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Sphex dorsalis Lepeletier, 1845
Life   Insecta   Hymenoptera   Apoidea   Sphecidae   Sphex
Subgenus: Sphex

Sphex dorsalis, side
Native Bee Inventory and Monitoring Lab; Photographer: Erika Tucker · 1
Sphex dorsalis, side

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Sphex dorsalis, face
Native Bee Inventory and Monitoring Lab; Photographer: Erika Tucker · 1
Sphex dorsalis, face
Sphex dorsalis, top
Native Bee Inventory and Monitoring Lab; Photographer: Erika Tucker · 1
Sphex dorsalis, top

Sphex dorsalis
Native Bee Inventory and Monitoring Lab; Photographer: Erika Tucker · 1
Sphex dorsalis
Sphex dorsalis, face
Native Bee Inventory and Monitoring Lab; Photographer: Erika Tucker · 1
Sphex dorsalis, face

Sphex dorsalis, abdomen
Native Bee Inventory and Monitoring Lab; Photographer: Erika Tucker · 1
Sphex dorsalis, abdomen
Sphex dorsalis
Native Bee Inventory and Monitoring Lab; Photographer: Erika Tucker · 1
Sphex dorsalis

Sphex dorsalis, antennae, male
Bohart, R.M., Menke, A.S. 1963. · 0
Sphex dorsalis, antennae, male
Sphex dorsalis, map
Bohart, R.M., Menke, A.S. 1963. · 0
Sphex dorsalis, map
Overview
Taken from: Bohart, R.M., Menke, A.S. 1963. A Reclassification of the Sphecinae: With a Revision of the Nearctic Species of the Tribes Sceliphronini and Sphecini.
Male.—Average length 19 mm; body black; wings clear; erect hair of head and thorax whitish; face with yellowish silvery appressed pubescence; lobe and apex of pronotum, tegula, scutal furrows, postscutellum, propodeum above hind coxae, mesopleura behind pronotal lobe, band on stigmatal groove of metapleura, fore coxa, and mesosternum with appressed silver pubescence; flagellum as in figure 90; sternite VIII acutely produced posteriorly, plate bearing a spinous process basally; genitalia as in figures 76 and 82.
Female.—Average length 19 mm; femora, tibiae, tarsi, gastral segments I—Ill, VI red; propodeal enclosure with appressed silver pubescence; fore femur with abundant hair on lower one-half of outer surface.

Names
Scientific source:

Sphex dorsalis Lepeletier (Pigs. 14, 76, 82, 90) Sphex dorsalis Lepeletier, 1845, Hist. Nat. Insect. Hymen., 3:347. Holotype ♂, Cayenne (TURIN). Sphex singularis Smith, 1856, Cat Hymen. Insects Brit. Mus., 4:261. Holotype ♂, Honduras (BMNH). Sphex chlorargyrica Costa, 1862, Ann. Mus. Zool. Napoli, 1:66. Holotype ♂, “Bras.,” Brazil (NAPLES). Sphex micans Taschenberg, 1869, Zeitschr. Ges. Naturwiss. Halle, 34:419. Lectotype ♀, Parana, Argentina (HALLE). Designated by Menke, 1963. Preoccupied by Sphex micans Eversmann, 1849. Sphex dubitata Cresson, 1872, Trans. Am. Ent. Soc., 4:213. Holotype ♀, Texas (ANSP). Sphex spiniger Kohl, 1890, Ann. K. K. Naturhist. Hofmus., 5:428. Syntype ♂♂, Mexico, Brazil (VIENNA, BUDAPEST). Synonymy teste Fernald, 1931.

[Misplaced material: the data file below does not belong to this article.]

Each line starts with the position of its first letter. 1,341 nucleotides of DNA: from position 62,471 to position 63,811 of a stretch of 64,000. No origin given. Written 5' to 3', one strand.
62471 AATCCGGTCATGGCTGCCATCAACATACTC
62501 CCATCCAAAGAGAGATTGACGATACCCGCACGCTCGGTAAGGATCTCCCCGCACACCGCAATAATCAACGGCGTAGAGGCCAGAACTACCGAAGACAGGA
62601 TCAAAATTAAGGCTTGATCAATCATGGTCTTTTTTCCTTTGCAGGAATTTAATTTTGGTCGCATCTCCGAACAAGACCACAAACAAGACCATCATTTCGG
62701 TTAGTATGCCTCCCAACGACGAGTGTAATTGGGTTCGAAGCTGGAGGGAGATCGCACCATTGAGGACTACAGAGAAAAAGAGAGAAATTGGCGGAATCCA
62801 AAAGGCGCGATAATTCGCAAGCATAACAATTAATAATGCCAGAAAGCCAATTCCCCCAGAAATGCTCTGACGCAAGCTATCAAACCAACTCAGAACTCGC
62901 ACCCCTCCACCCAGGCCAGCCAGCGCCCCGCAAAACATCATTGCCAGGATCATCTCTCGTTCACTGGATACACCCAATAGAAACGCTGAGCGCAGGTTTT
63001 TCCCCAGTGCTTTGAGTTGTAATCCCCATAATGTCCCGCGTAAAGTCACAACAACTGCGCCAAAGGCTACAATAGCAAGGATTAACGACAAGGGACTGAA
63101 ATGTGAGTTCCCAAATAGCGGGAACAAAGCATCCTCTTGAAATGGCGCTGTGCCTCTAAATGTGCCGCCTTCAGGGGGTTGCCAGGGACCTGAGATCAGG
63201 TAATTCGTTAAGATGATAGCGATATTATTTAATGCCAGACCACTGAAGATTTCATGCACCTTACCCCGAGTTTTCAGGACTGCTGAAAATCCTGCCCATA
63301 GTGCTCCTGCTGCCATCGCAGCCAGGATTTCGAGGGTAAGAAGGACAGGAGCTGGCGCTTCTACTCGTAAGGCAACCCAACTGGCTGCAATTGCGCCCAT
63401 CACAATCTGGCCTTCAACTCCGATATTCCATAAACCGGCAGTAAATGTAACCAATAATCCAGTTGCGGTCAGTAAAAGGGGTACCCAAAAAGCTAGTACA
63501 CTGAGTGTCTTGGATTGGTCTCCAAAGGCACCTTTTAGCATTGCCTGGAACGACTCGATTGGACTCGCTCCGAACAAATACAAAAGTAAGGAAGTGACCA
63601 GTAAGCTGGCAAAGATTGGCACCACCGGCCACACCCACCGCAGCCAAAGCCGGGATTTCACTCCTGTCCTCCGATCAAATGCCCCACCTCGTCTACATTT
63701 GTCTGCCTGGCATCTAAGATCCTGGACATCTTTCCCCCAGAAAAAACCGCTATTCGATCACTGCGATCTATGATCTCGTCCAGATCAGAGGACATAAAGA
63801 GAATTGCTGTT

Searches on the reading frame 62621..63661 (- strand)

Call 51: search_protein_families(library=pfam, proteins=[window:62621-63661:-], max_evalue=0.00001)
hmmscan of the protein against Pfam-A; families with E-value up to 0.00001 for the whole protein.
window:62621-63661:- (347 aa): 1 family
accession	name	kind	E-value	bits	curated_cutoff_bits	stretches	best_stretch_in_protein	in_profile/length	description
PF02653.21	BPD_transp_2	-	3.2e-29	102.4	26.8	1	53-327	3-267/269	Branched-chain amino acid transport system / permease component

Geographic distribution
Distribution.—This species occurs in Mexico, Central America, and South America, as well as in the southeastern United States from Florida to New Mexico (fig. 14). We have seen additional material from California from which state it has not been previously known. These specimens, collected between August 9 and October 6, bear the following data: 2 males, 1 female, Sacramento, on Melilotus alba (L. Bruner, NEBR); 1 male, Davis (UCD); 1 male, 1 female, Turlock (R. Snelling, UCD).

Natural history
This species has been generally known as singularis Smith, but Bohart studied the type of dorsalis and verified the synonymy. Bohart has seen the types of singularis, chlorargyrica, and dubitata. Fernald (1931) is the authority for the synonymy of spiniger. Menke examined the syntypes of micans. Males exhibit some color variation, and in Central American specimens the legs and abdomen are frequently partly red.
Biology.—Krombein and Evans (1954) described the nest as three-celled, with prey of Conocephalus fasciatus (De Geer). Three of the tettigoniids were found in each of two of the cells.

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Updated: 2018-11-21 18:27:11 gmt
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